New COVID-19 infections here unchanged, but deaths down

Reports of new COVID-19 infections countywide and on the barrier island during the past week were nearly identical to the week before, with an average of 47 new cases per day countywide for a total of 334.

Vaccine administration is going strong locally, with nearly 8,000 shots given last week and the number of people who have received at least one dose of COVID-19 vaccine now in Indian River County at 27,568 – with 86 percent of people vaccinated being age 65 or older.

On five of the last seven days leading up to press time, more than 1,000 shots per day were administered, with Feb. 8 setting a record of 2,059 shots in arms.

The number of local deaths reported this past week was less than half last week’s number, with eight people dying with complications of the virus, down from 17 the previous week.

Indian River County’s positivity rate for COVID-19 testing has remained below 10 percent now for a solid two weeks, after more than a month of percentages frequently in the teens.

Emergency room visits for COVID-like symptoms and flu-like symptoms were down sharply over the past week.

Daily hospitalization numbers remained steady, with 25 people in the hospital with COVID-19 Monday evening, but the availability of intensive-care unit beds continues to be a challenge, with only 14 percent of the county’s ICU beds open on Monday.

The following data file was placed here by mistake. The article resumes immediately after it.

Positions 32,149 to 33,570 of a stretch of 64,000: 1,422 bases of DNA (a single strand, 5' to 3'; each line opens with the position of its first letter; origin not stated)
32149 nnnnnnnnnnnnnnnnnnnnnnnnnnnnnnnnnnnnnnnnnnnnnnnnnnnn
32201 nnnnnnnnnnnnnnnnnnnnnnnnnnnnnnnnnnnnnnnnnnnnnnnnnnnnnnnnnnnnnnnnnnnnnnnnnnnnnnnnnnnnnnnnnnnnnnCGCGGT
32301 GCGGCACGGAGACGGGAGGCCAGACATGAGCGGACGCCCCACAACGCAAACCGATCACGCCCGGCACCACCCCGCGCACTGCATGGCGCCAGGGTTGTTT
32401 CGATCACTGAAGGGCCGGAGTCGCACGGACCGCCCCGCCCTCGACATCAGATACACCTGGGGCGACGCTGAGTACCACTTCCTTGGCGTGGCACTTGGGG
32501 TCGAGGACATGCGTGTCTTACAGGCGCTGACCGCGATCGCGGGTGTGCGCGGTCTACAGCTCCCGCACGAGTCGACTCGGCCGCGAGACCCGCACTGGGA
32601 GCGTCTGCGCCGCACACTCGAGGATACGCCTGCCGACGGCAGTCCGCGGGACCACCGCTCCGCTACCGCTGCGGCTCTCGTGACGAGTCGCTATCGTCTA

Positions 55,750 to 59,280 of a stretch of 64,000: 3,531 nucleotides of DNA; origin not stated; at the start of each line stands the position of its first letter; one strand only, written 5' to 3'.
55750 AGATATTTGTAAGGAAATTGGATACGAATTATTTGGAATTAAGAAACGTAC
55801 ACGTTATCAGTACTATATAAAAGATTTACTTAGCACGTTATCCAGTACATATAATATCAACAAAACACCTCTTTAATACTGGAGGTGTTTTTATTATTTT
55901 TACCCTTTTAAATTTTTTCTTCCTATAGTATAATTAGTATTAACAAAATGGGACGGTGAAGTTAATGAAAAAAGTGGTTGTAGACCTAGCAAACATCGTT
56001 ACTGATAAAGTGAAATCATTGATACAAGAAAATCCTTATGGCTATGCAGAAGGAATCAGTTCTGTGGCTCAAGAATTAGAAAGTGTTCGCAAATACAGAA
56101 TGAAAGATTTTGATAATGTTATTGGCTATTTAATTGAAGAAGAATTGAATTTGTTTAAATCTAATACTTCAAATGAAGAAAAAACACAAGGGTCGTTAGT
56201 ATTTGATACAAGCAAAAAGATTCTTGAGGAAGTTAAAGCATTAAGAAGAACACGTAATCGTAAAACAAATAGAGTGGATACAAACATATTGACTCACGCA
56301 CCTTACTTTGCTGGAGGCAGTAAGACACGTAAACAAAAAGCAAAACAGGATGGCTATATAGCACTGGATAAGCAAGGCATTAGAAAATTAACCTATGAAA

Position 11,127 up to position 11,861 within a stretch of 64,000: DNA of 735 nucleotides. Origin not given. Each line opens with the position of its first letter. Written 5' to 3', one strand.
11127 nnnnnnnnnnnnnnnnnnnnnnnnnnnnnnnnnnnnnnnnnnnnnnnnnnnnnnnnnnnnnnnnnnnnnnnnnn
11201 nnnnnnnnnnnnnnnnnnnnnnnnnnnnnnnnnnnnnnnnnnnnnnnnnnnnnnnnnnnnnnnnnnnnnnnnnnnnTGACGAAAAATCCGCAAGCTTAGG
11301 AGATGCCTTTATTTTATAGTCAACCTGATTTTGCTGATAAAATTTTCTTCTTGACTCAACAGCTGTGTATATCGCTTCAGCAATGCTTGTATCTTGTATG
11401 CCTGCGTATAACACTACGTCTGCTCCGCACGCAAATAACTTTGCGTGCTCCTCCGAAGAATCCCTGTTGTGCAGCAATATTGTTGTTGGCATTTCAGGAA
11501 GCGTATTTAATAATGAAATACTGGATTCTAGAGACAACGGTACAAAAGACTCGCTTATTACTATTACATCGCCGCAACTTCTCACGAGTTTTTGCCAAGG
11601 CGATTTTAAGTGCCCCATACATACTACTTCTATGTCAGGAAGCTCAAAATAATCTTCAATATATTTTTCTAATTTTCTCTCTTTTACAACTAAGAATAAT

Winn-Dixie pharmacy in South Vero was added to the list of vaccine outlets this week, giving local seniors one more place to try for an appointment. Local residents who registered for the State of Florida vaccine waiting list have been getting appointments – some with strings attached, as they must be willing to travel to South Florida for their shot.

The pandemic continues to disrupt small businesses around town as the virus hits key employees, and students are still turning up sick and sent home to quarantine, interrupting routines at schools and in families.

Large gatherings, events and festivals are starting to make a comeback as people cooped up for nearly a year yearn to get their lives back to normal, but the social calendar is still far from the typical February on Vero’s barrier island.

As testing and vaccinations are running more smoothly in Florida, the legislature prepares for its spring session with a debate on the horizon on whether or not Florida should institute limits to businesses’ COVID-19 liability. Organizations like the Florida Chamber of Commerce strongly support these limits, while workers’ rights groups and consumer organizations oppose the limits.

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